The bond-angle trends for five classes of residues for all Φ,Ψ possibilities comprise a massive amount of information that cannot be exhaustively described in the context of this article. A survey of the results, however, reveals a general principle that the observed trends in geometry make structural sense in terms of accommodating local steric and electrostatic interactions, extending the rationale for observed conformations proposed by Ho et al. (2003). In Karplus (1996), the behavior of NCαC in the well-populated α, β, and δ regions (Figure 2) was rationalized in these terms, including the proposal of a π-peptide interaction in the δ region optimized by the opening of NCαC (see Figure 8 of Karplus, 1996). Instead of rehashing those observations, here we present four illustrative examples of Φ,Ψ regions with significant distortions. The conformations are shown in Figure 2, the relevant bond-angle values can be seen in Figure 3, and the specific collisions being ameliorated are illustrated in Figure 6.
In the Lα/Lδ region, non-Gly residues are disfavored because when using single ideal values for bond angles and lengths, there is a close-contact collision between O−1 and CβH. As Φ increases, this collision becomes worse. The conformation-dependent trends show that these conformations become accessible by a systematic increase in O−1C−1N, C−1NCα, and NCαCβ that opens the ring between O−1 and Cβ. At the extreme tip of the region near (+90°, 0°), these angles open compared to the EH values (Figure 1) by 0.4°, 4.3°, and 2.8°, respectively, to increase the O−1…Cβ distance from 2.59 Å to 2.85 Å. Although this change in distance is small, as are others described in this section, they can make large energetic differences by transforming unfavorable atomic clashes0 to close contacts.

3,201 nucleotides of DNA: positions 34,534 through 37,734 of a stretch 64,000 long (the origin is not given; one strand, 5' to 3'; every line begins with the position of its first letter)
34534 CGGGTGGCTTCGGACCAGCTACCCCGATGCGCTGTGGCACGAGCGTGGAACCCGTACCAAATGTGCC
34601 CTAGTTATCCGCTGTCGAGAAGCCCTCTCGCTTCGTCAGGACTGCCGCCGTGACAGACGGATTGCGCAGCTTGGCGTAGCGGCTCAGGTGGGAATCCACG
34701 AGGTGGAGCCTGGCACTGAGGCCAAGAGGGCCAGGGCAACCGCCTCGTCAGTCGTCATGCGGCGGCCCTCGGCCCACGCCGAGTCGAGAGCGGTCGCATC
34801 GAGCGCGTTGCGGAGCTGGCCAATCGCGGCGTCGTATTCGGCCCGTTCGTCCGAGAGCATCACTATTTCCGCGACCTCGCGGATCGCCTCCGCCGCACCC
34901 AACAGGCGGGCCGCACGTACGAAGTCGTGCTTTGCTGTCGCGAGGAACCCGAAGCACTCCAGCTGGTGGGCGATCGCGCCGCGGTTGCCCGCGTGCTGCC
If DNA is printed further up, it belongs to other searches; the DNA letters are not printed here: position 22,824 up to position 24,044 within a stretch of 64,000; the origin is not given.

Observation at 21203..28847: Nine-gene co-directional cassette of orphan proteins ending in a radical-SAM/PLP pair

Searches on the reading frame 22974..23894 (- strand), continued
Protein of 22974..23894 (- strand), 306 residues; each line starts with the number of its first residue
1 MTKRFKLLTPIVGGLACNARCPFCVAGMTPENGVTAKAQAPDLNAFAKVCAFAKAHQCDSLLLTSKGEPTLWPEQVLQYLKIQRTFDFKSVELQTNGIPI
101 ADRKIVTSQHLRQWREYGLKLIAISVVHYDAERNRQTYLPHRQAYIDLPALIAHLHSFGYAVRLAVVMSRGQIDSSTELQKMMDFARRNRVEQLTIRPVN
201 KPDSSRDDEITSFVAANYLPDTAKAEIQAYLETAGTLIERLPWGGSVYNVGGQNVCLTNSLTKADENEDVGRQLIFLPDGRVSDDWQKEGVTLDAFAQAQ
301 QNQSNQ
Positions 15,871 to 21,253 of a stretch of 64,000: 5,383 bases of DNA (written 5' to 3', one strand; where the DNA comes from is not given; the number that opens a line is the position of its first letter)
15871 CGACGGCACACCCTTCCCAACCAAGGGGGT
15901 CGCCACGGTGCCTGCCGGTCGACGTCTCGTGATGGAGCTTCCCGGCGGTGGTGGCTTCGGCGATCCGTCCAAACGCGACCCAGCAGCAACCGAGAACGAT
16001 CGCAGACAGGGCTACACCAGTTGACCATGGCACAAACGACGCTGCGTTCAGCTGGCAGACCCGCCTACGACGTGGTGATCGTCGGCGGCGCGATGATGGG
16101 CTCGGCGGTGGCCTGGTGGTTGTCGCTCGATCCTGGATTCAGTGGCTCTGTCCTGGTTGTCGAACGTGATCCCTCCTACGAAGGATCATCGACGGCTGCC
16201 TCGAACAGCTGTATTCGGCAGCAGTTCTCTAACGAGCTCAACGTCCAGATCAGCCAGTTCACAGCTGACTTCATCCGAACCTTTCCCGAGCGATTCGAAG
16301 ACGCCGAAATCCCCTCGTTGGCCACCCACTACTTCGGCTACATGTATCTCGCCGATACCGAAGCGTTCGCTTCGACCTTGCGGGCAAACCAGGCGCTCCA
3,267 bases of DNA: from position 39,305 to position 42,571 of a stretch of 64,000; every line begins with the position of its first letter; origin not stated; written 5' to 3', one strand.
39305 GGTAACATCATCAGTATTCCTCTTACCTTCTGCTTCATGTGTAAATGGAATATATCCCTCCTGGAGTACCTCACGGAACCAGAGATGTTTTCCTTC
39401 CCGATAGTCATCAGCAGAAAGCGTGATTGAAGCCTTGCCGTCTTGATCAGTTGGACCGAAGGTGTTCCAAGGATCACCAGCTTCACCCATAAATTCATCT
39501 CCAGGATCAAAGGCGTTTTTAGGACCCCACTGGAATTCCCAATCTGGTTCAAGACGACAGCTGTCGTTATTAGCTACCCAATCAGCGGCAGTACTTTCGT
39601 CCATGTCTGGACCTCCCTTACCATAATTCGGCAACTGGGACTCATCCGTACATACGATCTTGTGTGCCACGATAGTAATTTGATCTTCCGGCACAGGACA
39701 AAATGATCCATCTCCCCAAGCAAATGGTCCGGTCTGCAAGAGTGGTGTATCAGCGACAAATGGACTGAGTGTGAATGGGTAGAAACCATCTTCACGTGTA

The II′ region is adopted by the i+1 residue of type II′ turns, a tight turn with a hydrogen bond between O−1 and N+2H. In this conformation, Cβ is quite close to both O−1 and N+1, which results in this region being unfavorab le for nonglycine residues. Under the rigid-geometry approximation, the entire region should be disallowed because of this clash, but distortions in covalent geometry allow it to be accessible. The variations seen in Figure 3 show that the distortions relative to EH values (Figure 1) include a large opening in CβCαC (5.9°) as well as opening of CαCN+1 (3.3°) to reduce the Cβ…N+1 clash. This also reduces the O−1…Cβ clash, where the CβCαC distortion acts like opening jaws to move Cβ away from O−1. The extreme bond openings are enabled by a closing of NCαC (2.5°), CαCO (1.8°), and OCN+1 (2.0°). The Cβ…N+1 distance increases from 2.65 Å to 2.71 Å, and the O−1…Cβ distance increases from 3.06 Å to 3.09 Å.